Though she hasn’t read King’s popular horror novel “It” or seen the new film of the same name, Rosekrans knows enough about the storyline to believe it paints professional clowns, such as herself, in a false light.
“Real clowns aren’t scary,” Rosekrans said. “They’re meant for love and laughter, having a good time and letting your worries go for a little while.”
Rosekrans has been a part-time professional clown for the last 30 years, much of which she spent in upstate New York. She first became interested in clowning after a clown paid a visit to the Sunday school class she taught at her church.
“I kept thinking, ‘I can do that. I can do that,’ ” Rosekrans said. “I was doing fun stuff with the kids in my Sunday school classes anyway; I just didn’t have any makeup on.”
From there, Rosekrans developed several different clown characters for herself, including Nurse Non Cents, which she uses at hospitals and nursing homes; Beatrice Green the Recycling Queen, which she uses at recycling and environmental events; and her main character, Rowdy the Clown.
She also offers “Magic with Nancy,” in which she performs many of the same tricks and talents she would as a clown, only without the clown makeup and costume.
Since moving to East Tennessee nearly two years ago, Rosekrans has clowned at local restaurants, nursing homes and festivals, including Rhythm & Roots in Bristol. She also clowns at birthday parties and puts on educational shows at schools and libraries.
Her Take on “Scary Clowns”
From the beginning, Rosekrans’ favorite parts of clowning have been the children and making people smile. So when she read a recent editorial from the Chicago Tribune describing clowns as “inherently creepy” and “freaks by design,” she was livid.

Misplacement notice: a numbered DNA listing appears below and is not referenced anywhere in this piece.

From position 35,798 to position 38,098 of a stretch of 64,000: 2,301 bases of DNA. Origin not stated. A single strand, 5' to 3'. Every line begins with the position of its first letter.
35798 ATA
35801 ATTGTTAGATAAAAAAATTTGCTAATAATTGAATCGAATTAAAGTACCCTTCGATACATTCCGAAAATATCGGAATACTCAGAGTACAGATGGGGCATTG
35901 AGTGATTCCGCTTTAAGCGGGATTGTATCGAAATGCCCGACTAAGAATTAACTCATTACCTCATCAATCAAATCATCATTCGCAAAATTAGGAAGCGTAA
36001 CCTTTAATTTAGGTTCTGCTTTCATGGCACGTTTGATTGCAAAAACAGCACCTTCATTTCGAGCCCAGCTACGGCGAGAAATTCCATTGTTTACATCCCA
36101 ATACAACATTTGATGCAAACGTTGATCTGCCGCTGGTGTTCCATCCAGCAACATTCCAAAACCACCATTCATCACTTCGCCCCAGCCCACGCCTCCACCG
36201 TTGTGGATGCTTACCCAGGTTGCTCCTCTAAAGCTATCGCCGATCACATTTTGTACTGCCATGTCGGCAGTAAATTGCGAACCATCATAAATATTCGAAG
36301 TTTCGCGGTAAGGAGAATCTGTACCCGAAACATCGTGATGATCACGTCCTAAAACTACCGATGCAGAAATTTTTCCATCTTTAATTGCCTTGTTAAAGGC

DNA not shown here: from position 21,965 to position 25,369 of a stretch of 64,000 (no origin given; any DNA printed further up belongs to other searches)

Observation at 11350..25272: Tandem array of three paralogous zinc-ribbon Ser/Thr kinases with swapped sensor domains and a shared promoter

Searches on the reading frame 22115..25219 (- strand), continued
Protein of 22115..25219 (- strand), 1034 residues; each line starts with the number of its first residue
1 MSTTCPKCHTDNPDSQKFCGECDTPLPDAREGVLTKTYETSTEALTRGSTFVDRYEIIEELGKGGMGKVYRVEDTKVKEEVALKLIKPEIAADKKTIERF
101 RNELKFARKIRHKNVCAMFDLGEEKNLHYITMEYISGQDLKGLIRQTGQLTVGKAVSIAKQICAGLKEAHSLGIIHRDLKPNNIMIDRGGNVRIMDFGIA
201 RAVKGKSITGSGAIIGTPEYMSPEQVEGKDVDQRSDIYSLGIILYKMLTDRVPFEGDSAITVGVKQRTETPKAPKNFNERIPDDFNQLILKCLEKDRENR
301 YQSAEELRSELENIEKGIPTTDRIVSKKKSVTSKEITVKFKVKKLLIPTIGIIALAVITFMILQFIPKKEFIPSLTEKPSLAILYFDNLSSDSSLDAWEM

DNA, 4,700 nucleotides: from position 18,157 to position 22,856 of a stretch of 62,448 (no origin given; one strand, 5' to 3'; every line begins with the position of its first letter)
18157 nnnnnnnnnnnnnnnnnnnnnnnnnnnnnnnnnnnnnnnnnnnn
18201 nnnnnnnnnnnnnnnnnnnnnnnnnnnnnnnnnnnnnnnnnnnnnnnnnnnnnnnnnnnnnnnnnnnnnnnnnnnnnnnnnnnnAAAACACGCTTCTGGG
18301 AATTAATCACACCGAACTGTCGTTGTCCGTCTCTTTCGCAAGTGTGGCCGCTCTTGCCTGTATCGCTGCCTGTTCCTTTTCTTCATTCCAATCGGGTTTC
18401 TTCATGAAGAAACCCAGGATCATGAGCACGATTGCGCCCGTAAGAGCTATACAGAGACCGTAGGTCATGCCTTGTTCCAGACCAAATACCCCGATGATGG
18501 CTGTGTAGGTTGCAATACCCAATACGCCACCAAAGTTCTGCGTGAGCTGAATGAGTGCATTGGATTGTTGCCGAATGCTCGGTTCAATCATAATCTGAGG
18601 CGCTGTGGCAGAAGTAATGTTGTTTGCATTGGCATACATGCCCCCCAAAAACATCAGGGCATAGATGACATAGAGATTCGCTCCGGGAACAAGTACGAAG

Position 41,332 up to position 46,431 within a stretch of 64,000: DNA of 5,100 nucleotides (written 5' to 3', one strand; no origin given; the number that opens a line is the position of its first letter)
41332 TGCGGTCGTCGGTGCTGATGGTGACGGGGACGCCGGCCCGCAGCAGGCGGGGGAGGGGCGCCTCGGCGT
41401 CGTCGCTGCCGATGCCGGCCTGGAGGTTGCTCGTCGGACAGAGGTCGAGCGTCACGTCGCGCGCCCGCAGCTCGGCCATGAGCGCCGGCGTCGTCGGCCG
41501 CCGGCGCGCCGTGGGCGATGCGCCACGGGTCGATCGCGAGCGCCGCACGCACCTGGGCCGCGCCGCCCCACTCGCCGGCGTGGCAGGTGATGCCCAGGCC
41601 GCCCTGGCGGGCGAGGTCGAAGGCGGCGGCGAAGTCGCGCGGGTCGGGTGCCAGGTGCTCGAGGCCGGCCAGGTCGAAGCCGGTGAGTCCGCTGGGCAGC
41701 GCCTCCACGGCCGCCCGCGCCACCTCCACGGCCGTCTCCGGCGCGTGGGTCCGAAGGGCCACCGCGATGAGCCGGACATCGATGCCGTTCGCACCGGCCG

“Kids are no more afraid of clowns than they are afraid of Santa Claus or the Easter Bunny,” Rosekrans said. “It’s just too different at first; you’ve got to (get used to them).”
Though she believes “It” is a strong contributor to people’s fear of clowns, Rosekrans said the fear could also be coming from the historical “white face” clowns, which look similar to King’s evil clown, Pennywise. These clowns have faces that are completely covered by white makeup, as opposed to other types of clowns that only use white makeup on part of their faces.
Rosekrans believes the mysterious clown sightings that occurred around Halloween last year could also be a contributing factor, but she pointed out a key difference between those clowns and real clowns: The mysterious clowns often wore masks, which is not common for real clowns.
“The creepy clown sightings, those were just people dressed up, and a lot of them weren’t proven,” Rosekrans said. “We tell people, ‘It’s just people with masks on.’ ”
Her final word
Though she feels clowns are often misunderstood and misrepresented, Rosekrans believes they provide the kind of humor that both children and adults can enjoy.
“Some (clowns) are sad; some are funny,” Rosekrans said. “They’re portraying a character that can relate to your life, really.”
To book Rowdy the Clown or one of Rosekrans’ other characters, call (423) 358-9370 or email [email protected] To learn more, visit www.nancyr.com.